The intrinsic value formula is different for every sector of the economy and for the respective industries within that sector. Equity based real estate investment trusts (REITs) consist of six different types. One of the types of REITs are apartment complex based operations. In effect, they are apartment rentals. With real estate, specifically those in the home rental industry which includes apartments, condos, townhomes and traditional individual homes, intrinsic value is strongly tied to the fair market value of the rental properties less the assigned associated debt (mortgage). In addition, some value is included for future near-term earnings and the other assets on the balance sheet. It is really no different than how your traditional home rental operation would value their investment.

With Essex Property Trust, this REIT has been around for almost 30 years. It owns 246 apartment complexes with 60,272 units. There are an additional 1,853 units under construction. To determine intrinsic value, one would simply appraise all 246 complexes, determine the full fair market value and then deduct the total debt to get net assets value. Add to this value, the other assets on the books, get a full net assets value at fair market value. In addition, you would simply add about three years of profits. With this cumulative sum, divide by the number of shares and determine an approximate intrinsic value per share.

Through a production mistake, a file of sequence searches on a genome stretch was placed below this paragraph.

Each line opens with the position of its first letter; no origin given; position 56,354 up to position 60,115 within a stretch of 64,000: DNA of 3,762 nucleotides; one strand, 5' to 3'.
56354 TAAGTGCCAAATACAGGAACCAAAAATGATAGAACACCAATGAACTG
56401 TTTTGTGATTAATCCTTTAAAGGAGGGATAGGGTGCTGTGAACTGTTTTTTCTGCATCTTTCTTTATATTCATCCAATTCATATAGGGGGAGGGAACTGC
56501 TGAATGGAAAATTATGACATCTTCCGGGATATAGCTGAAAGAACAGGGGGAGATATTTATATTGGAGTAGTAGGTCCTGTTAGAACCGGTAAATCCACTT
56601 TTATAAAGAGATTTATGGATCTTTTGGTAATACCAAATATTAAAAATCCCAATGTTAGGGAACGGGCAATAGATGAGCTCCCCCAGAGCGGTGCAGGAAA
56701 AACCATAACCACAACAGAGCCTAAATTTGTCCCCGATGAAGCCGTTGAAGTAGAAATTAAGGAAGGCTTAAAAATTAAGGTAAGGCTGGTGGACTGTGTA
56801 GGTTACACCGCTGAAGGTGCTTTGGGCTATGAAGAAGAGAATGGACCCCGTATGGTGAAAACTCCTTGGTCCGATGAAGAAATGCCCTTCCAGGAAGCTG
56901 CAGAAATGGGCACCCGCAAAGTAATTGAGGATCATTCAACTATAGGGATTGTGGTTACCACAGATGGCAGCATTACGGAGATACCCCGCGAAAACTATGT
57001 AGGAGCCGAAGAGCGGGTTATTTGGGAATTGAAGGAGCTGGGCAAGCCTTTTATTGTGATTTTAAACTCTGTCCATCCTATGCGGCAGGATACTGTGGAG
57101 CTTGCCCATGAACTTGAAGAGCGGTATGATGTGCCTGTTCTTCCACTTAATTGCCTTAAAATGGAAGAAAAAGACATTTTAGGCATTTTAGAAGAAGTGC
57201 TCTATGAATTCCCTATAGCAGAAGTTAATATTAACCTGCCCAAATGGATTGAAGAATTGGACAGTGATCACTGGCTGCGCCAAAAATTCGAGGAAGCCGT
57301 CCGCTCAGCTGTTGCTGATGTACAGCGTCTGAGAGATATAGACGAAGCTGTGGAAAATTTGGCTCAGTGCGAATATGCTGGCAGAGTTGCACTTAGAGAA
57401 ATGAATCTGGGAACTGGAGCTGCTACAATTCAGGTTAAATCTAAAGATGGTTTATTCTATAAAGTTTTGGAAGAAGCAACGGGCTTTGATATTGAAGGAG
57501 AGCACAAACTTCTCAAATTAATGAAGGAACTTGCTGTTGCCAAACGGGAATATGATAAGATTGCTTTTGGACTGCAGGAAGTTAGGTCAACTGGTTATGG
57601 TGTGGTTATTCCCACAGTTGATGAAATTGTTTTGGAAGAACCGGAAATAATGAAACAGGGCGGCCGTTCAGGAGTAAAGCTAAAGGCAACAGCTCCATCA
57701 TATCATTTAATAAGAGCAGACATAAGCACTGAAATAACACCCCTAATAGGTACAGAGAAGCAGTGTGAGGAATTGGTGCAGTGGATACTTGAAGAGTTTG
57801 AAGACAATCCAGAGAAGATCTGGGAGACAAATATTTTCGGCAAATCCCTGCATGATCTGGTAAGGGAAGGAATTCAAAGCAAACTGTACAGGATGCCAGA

This appears relatively simple. For Essex, assume each unit can be sold for $350,000; seems like a reasonable value per unit. Total fair market value would approximate $21.1 Billion. The other assets on the books are equal to around $900 Million, thus total assets at fair market value would approximate $22 Billion. Total debt and current liabilities on the books are approximately $7.2 Billion. Once the liabilities are satisfied upon the sale of the units, the net remaining amount available to all shareholders results in $14.8 Billion. There are 67.5 Million shares outstanding. Thus, each share has a net worth of about $219 tied to net assets value at fair market value.

Currently, the company’s net operating income is just a little over $8 per share. Using three years of net income, the investor would add about $24 to the net assets value outcome to get total intrinsic value. Three years of net income is used as this would be a reasonable and normal time period to dispose of all the complexes, i.e. it would be the time period to negotiate an arm’s length transaction (fair and normal). Thus, Essex Property Trust’s intrinsic value is approximately $243 per share. 

Of course, there is more to it than this simple approach. But the core idea is there; the intrinsic value should be in the neighborhood of $243 per share. As a value investor, you should anticipate that the intrinsic value isn’t going to deviate greatly from this simple quick calculation. In effect, a value investor would expect the actual outcome to end up within 20% of this quick calculation. Thus, the final intrinsic value should end up in between $195 per share (20% less) and $292 per share (20% more). From Lesson 7, there is no definitive intrinsic value calculation for any stock. Intrinsic value has a range; the key for value investors is to narrow this range as much as possible in order to determine a reasonable intrinsic value for any potential stock investment. Ideally, getting the range down to plus or minus 3% is the goal. In effect, the final intrinsic value calculation is somewhere between the two given outcomes and the value investor’s goal is to have a high level of confidence with the final outcome.